Friday, September 19, 2014


Never mind, the new iPhone will tell us

Survey Shows Only A Third Of Americans Can Name All Three Branches Of Government
The survey, conducted by Annenberg Public Policy Center of the University of Pennsylvania, was released to coincide with Constitution Day this week. Sadly it revealed that relatively few Americans know anything about the separation of powers within government.

Little more than one third of respondents, 36 percent, were able to name all three branches of the U.S. government – the Executive, the Legislative and the Judicial. The same amount of Americans, 35 percent, were incapable of naming a single one.

The results also highlighted the fact that few Americans even know who is in control of their country.

When they were asked which party has the most members in the House of Representatives, only 38 percent correctly said the Republicans currently have the majority. A whopping 17 percent believe that the Democrats currently control the House. Even more depressingly, 44 percent responded that they have no clue as to who is in charge of the House. That figure is up from 27 percent on findings from 2011.

Moving to the Senate, again only 38 percent answered correctly by saying the Democrats currently have a majority. Even more got the answer wrong this time, as 20 percent said they believe the Republicans currently control the Senate. Most Americans, 42 percent do not know who controls the Senate, again up from 27 percent who said they did not know in 2011.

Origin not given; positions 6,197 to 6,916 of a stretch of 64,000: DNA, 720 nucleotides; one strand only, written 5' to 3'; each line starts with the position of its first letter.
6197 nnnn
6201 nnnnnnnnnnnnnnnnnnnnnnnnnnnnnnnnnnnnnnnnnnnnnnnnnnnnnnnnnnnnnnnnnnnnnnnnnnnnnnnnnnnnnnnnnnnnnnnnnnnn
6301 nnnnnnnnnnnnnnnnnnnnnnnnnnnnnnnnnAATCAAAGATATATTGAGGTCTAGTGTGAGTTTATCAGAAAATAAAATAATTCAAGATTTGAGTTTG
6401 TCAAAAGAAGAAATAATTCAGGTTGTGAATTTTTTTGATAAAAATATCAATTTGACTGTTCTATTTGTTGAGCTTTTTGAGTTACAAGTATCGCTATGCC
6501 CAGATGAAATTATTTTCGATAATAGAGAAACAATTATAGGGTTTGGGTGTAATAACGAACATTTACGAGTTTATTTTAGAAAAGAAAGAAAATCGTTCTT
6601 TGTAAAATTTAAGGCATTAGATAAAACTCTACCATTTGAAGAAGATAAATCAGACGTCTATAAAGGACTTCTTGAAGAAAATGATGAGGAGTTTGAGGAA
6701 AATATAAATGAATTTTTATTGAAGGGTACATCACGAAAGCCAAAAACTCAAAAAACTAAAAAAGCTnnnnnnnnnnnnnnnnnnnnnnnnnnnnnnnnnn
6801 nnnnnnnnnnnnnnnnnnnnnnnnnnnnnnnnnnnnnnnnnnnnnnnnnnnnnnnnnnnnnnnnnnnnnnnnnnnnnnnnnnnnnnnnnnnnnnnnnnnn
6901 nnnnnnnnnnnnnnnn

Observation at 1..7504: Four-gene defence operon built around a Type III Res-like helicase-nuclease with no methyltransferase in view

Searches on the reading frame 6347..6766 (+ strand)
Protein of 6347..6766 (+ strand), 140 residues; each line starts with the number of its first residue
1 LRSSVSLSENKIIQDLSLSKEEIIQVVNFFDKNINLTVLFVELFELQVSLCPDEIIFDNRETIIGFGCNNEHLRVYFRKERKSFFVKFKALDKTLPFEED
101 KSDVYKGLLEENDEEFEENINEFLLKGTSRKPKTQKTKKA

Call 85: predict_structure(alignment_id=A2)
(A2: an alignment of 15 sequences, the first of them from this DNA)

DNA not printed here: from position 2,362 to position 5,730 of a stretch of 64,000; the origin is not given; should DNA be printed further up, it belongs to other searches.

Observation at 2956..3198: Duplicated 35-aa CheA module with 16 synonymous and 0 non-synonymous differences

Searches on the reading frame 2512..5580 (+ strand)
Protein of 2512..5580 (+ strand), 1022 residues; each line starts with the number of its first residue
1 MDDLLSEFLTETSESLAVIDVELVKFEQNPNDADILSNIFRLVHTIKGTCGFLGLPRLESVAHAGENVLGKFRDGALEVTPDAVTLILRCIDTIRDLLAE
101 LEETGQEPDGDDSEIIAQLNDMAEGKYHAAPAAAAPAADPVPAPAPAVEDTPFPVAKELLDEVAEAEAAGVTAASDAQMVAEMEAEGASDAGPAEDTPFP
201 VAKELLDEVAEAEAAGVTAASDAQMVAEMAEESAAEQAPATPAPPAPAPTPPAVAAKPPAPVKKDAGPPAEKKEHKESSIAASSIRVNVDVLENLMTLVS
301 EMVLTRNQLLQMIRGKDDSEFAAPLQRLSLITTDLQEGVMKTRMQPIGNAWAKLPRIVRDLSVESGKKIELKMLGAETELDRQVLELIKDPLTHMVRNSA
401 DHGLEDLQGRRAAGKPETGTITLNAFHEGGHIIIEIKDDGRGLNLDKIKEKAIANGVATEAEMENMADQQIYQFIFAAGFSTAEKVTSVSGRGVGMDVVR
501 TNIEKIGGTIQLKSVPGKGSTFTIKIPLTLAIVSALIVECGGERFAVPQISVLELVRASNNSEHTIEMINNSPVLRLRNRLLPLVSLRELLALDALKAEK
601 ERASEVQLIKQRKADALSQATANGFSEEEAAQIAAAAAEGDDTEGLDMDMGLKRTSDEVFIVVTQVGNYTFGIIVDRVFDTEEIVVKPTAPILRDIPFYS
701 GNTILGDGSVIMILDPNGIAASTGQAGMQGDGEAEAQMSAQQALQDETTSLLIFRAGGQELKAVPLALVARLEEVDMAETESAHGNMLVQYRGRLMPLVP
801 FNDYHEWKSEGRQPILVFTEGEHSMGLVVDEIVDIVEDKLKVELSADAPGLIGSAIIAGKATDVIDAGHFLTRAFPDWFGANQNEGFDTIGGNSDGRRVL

Given that Americans don’t know who is in charge of their government, why should they know or care about the processes of government? The survey found that only a quarter of Americans, 27 percent, know that a two-thirds vote of the House and Senate is needed to override a presidential veto.

Similarly, one in five Americans, 21 percent, incorrectly believe that a 5-4 Supreme Court decision is sent back to Congress for reconsideration.

The separation of powers underpins the US Constitution, with Article 1 Section I giving Congress only those “legislative powers herein granted”. The vesting clause in Article II of the Constitution places no limits on the Executive branch, stating that, “The Executive Power shall be vested in a President of the United States of America.” Article III outlines how the Supreme Court holds “The judicial Power”.

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